Monday, February 21, 2011
'Bout Changes & Things - Eric Andersen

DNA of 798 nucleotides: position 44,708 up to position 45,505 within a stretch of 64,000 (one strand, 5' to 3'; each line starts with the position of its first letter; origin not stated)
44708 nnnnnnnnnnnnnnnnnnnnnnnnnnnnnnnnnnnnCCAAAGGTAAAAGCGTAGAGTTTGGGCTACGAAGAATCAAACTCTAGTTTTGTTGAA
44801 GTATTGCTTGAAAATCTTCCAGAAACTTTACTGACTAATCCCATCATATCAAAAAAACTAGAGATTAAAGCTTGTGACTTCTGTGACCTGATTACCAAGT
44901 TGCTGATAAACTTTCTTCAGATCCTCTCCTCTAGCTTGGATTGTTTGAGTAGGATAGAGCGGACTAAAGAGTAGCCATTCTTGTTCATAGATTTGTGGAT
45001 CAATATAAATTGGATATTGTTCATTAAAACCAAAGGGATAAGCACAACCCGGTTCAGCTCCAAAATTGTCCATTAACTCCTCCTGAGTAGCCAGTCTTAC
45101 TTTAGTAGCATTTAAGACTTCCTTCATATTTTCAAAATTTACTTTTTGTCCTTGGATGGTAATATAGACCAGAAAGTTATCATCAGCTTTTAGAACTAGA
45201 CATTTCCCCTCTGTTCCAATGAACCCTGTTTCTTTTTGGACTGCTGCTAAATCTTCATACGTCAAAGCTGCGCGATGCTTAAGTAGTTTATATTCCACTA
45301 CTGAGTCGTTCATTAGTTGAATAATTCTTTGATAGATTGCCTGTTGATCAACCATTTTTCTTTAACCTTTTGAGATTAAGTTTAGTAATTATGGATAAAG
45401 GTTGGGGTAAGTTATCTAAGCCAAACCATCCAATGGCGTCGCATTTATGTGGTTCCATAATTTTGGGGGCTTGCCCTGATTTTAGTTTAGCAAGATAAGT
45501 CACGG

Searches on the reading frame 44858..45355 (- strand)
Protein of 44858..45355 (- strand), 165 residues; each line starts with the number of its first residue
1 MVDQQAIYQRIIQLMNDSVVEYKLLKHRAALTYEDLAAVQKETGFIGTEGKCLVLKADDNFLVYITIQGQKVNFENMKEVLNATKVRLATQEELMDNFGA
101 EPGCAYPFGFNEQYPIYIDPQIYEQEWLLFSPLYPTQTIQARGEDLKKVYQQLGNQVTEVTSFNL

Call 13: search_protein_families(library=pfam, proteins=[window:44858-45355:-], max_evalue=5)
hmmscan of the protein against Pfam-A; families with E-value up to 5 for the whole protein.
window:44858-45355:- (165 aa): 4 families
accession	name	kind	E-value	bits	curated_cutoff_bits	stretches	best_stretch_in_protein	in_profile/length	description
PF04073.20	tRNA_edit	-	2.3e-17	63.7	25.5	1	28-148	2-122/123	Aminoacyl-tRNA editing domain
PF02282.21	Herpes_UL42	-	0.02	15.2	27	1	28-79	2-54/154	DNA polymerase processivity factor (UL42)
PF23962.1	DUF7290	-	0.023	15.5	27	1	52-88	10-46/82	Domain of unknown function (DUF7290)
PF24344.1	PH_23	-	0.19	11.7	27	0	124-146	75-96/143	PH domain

Of the countless folkies of the mid-1960's, Eric Andersen was one of the best male singers. I really like his voice and his phrasing, only Tom Rush and Ian Tyson appeal to me more. He was a good writer too. In an era of heavy-handed protest songs, "Thirsty Boots" addresses the Civil Rights Movement with grace and poetic understatement. He also wrote nice love songs, "Cross Your Mind" speaks about a lost love in a manner I find very compelling. "Violets of Dawn" is one of the prettiest songs of its era, I especially like the folk-rock covers of it by the Blues Project and the Daily Flash, but Andersen's acoustic original is quite good as well. "Close The Door Lightly When You Go" is an excellent kiss-off song, it was one of the highlights of Fairport Convention's "Heyday" compilation album but Andersen's original is very appealing also. Andersen's voice is a little too sweet to be effective in a bitter song like "Blind Fiddler" but it is still a very powerful song. I like the rollicking "The Hustler" and "I Shall Go Unbounded" which are full of evocative imagery. I suppose by 1966 this album might have sounded a little dated, maybe that's why he remade it as folk-rock album the following year, but it sounds timeless to me, classic really. It has aged a lot better than many other folk albums of the period. Recommended to Judy Collins fans looking for something a little more earthy and challenging.